In May 2010, Sony introduced two α NEX mirrorless interchangeable lens cameras equipped with the new proprietary Sony E-mount. A-mount lenses can be used in E-mount cameras with an adapter - four different adapters are available from Sony alone. Sony announced plans to introduce a special camera service programme for professional photographers since the launch of the α900 in 2008. Sony Imaging PRO Support was established starting between 2013 and 2015 depending on country; the Sony α model system works on the principle that the next model up in the series has additional features to the one below. Only a few Sony APS-C DSLRs have Live View, except for the Sony α100, α200, α230, α290, α700, α850 and α900 series. Live View mode features a 1.4x or 2x Smart Teleconverter which digitally zooms in on the subject and reproduces pixels on a 1:1 basis, preventing degradation of picture quality. In 2010 Sony replaced the legacy DSLR design with SLT cameras, where the "SLT" stands for "single-lens translucent" which refers to a fixed beam splitter in the image path.
Sony SLT can shoot movie files at Full HD 1080p AVCHD with continuous phase detection autofocus. Along with the α33 and α55 cameras, Sony announced one of the last Sony DSLRs - the α560 which can shoot movie files at full HD stereo 1080p AVCHD, but with limited manual controls and no continuous AF; these three cameras use. The α33 and α55 are SLT based and can take movie files with continuous Auto Focus, whereas DSLRs using reflex mirrors cannot, at least not without limitations; the A-mount known as the A-type bayonet mount was introduced by Minolta in 1985 as the world's first integrated SLR autofocus system. As a result, all Minolta A-mount lenses can be used on Sony DSLRs, all Sony A-mount lenses work on Minolta's film and digital SLRs. During the initial introduction of the α system in 2006, Sony announced 19 lenses and 2 tele-converters, of which the majority were rebranded Konica Minolta lenses. At the 2007 PMA trade show, Sony unveiled several new lenses, but referred to them only in qualitative terms and did not provide specifications.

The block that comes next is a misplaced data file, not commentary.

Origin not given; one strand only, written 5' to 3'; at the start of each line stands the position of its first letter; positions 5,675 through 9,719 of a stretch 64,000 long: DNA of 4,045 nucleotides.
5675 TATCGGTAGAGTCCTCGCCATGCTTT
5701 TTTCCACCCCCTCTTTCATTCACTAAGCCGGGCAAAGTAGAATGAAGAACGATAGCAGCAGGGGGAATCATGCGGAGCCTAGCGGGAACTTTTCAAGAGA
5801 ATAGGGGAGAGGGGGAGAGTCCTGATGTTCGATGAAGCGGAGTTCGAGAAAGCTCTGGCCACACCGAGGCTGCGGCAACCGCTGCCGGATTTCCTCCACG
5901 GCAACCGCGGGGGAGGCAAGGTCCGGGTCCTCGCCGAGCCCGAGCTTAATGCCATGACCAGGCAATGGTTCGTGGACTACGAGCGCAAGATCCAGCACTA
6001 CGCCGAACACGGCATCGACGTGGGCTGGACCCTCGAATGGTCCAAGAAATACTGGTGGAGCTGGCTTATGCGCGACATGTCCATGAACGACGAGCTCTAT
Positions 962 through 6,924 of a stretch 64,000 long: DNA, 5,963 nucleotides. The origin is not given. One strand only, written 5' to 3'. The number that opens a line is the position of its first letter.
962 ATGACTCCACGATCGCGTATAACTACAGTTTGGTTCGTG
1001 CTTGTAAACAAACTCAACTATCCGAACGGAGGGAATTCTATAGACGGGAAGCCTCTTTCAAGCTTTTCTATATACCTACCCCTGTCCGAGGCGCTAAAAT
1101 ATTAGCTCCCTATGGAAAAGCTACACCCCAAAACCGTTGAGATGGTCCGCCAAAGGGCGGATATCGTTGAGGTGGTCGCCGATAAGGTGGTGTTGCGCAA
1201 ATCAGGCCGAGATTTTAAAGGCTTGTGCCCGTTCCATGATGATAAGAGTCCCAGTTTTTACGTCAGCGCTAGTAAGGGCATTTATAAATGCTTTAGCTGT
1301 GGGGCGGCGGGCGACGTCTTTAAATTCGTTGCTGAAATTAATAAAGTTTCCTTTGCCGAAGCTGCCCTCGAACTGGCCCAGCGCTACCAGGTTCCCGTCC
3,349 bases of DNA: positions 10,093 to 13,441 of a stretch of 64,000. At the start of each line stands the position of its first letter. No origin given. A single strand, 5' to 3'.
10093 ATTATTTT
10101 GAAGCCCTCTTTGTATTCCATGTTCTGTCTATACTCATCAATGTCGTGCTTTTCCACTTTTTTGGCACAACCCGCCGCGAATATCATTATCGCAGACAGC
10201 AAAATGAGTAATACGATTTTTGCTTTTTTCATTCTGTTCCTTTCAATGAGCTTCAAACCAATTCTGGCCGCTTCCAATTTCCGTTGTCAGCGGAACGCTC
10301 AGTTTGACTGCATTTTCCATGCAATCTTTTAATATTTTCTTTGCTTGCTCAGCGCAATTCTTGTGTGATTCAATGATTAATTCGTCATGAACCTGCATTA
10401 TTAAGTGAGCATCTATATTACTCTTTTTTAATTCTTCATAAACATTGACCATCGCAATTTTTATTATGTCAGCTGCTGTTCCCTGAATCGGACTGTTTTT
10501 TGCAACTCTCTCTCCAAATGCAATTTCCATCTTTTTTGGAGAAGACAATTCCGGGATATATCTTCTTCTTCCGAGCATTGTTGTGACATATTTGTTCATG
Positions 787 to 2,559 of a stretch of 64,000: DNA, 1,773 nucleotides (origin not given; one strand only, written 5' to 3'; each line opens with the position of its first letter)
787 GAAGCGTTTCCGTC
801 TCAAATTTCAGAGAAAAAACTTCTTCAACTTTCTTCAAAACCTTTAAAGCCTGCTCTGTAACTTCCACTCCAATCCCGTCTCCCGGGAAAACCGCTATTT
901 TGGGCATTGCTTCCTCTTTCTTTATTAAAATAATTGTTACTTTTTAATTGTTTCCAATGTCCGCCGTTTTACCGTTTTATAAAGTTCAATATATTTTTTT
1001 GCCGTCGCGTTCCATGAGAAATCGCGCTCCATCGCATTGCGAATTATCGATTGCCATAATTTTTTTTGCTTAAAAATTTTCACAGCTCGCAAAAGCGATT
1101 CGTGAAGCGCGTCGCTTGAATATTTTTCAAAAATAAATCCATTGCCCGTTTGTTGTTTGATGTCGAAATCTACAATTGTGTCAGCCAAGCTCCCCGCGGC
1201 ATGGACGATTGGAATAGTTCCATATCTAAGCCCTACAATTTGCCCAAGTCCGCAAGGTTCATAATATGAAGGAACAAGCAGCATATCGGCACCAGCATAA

On 18 May 2009, Sony introduced the first A-mount lenses to feature their new SAM in-lens auto-focus motor for more lens-specific AF speed improvements. This introduction was made with the new "+30" series camera bodies; these new bodies retain an in-body focus motor for backward compatibility with the historic lens collection. In addition, the new bodies utilize HDMI output for display on HDTV sets and feature dual memory card slots for both Sony's proprietary Memory Stick Pro Duo chips as well as SDHC media format, while eliminating CompactFlash support. In 2010 Sony added the E-mount system to their Sony α lineup; this includes mirrorless cameras as well as camcorders. First they were all called "NEX" but this name has been dropped for "ILCE" for the mirrorless stills cameras; the 4-pin Auto-lock Accessory Shoe on all Sony DSLRs/SLTs and some NEX models up to 2012-08 was introduced by Minolta in 1988 for their Maxxum/Dynax/α series of A-mount AF SLRs and was used on their digital DiMAGE A cameras series.